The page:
May 20 UPDATE:
VOA Corrects Amends Editor's Note
In response to communication with CAMERA, VOA commendably amended the Editor's Note which erroneously stated that West Bank lands had been on Palestinian administration before 1967. See below for a detailed update.
CAMERA's Israel office today prompted correction of a May 18 Voice of America article, "Palestinian PM: Moment of Truth as Israeli Annexation Looms," which had erroneously misidentified disputed West Bank land as "Palestinian land." In its efforts to correct that error, however, VOA unfortunately introduced a new error, wrongly stating that before 1967 the West Bank land in question had been under Palestinian administration.
Originally the article had erred, stating that Israeli Prime Minister Benjamin Netanyahu "reaffirmed his plans to annex Palestinian lands in the West Bank."
The West Bank's rightful and ultimate disposition remains under contention, and so designation of the disputed West Bank as “Palestinian lands” is a violation of journalistic impartiality. Since 1967 and until the Trump plan, the West Bank’s status was to be resolved by negotiations anticipated by U.N. Security Council resolutions 242 (1967) and 338 (1973), the 1995 Israeli-Palestinian interim accords, the 2003 international “road map” and related diplomatic efforts taking 242 and 338 as reference points. The co-authors of resolution 242, U.S. Under Secretary of State Eugene Rostow, U.S. ambassador to the United Nations Arthur Goldberg, and British ambassador Lord Caradon made clear at the time and subsequently that Jews and Arabs both had claims in the territories, no national sovereignty over the territories had been recognized since the end of Ottoman rule and negotiations would be necessary to resolve competing claims.
Indeed, in no time in history was the West Bank “Palestinian land” until the Oslo Accords put certain areas (called Areas A and B) under control of the Palestinian Authority. Israeli plans to extend sovereignty in parts of the West Bank apply to Area C, which is under full Israeli control, and not Areas A or B.
A senior editor at VOA today thanked CAMERA for contacting him about the error, and subsequently corrected. The amended article no longer includes the partisan characterization of the land in question as being rightfully "Palestinian," and now states:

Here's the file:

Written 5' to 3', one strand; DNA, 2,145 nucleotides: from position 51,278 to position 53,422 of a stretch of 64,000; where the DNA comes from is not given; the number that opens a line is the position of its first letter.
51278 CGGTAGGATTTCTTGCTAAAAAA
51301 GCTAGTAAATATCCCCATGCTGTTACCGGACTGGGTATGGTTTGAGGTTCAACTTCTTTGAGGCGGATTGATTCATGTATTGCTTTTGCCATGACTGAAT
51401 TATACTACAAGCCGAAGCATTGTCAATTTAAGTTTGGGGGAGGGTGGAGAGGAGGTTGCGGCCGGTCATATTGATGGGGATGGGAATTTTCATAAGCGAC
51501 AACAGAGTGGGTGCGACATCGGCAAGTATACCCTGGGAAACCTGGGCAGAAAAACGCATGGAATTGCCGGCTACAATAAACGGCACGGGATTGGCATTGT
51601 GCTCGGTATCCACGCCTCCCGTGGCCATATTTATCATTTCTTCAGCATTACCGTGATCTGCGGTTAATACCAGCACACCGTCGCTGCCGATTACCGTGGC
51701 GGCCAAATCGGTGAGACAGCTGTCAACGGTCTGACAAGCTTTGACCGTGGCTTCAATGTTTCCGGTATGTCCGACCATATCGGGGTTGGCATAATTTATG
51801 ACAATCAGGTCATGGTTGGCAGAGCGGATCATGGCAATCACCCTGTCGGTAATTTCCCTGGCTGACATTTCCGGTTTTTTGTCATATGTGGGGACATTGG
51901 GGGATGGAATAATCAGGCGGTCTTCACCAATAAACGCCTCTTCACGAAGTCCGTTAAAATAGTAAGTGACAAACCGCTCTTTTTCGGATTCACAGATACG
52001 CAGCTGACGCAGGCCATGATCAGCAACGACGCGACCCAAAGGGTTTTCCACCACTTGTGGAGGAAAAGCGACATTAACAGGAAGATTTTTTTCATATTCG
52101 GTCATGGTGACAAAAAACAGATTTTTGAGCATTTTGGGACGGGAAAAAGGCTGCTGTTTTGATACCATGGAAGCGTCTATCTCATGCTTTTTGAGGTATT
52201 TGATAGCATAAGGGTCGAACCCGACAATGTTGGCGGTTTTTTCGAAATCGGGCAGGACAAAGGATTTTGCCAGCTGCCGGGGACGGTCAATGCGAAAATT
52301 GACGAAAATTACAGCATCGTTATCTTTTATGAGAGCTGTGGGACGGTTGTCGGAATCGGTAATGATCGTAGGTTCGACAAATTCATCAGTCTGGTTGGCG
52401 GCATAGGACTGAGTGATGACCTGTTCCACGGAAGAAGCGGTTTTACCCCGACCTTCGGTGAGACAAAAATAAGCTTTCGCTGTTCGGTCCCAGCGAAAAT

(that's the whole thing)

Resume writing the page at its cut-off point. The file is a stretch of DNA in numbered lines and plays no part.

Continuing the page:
Netanyahu reaffirmed his plans to annex about 30 percent of the West Bank, including Israeli settlements and areas populated mainly by Palestinians.
Editors added the following note under the article alerting readers to the correction:
Editor's Note: An earlier version of this article inaccurately referred to areas of the West Bank subject to possible annexation by Israel as “Palestinian lands.” In fact the areas in question have not been under Palestinian administration since 1967. They are considered by the United Nations to be occupied by Israel, and are described as disputed by the Israeli government.
While we commend VOA's efforts to set the record straight about the unsettled status of West Bank lands, the Editor's Note itself errs when suggesting that the area slated to be annexed under the plan had been under Palestinian administration before 1967. The areas in question were never under Palestinian administration, including before 1967. From 1948 to 1967, Jordan was in control of the West Bank and formally annexed it in 1950. Prior to 1948, the West Bank was under the control of the British Mandate. Before the British, the land was part of the Ottoman empire. It was only after the Oslo Accords, in the 1990s, that certain parts of the West Bank (Area A and Area B) went under Palestinian administration for the very first time ever in history. And these areas — A and B — are not included in the Israeli sovereignty plan.
The CAMERA-prompted correction at VOA today follows two additional recent corrections on the identical topic, also elicited by CAMERA, last week at The Wall Street Journal and last month in The New York Times. CAMERA previously compelled The Los Angeles Times and Washington Post to likewise correct erroneous references to disputed West Bank land as Palestinian land.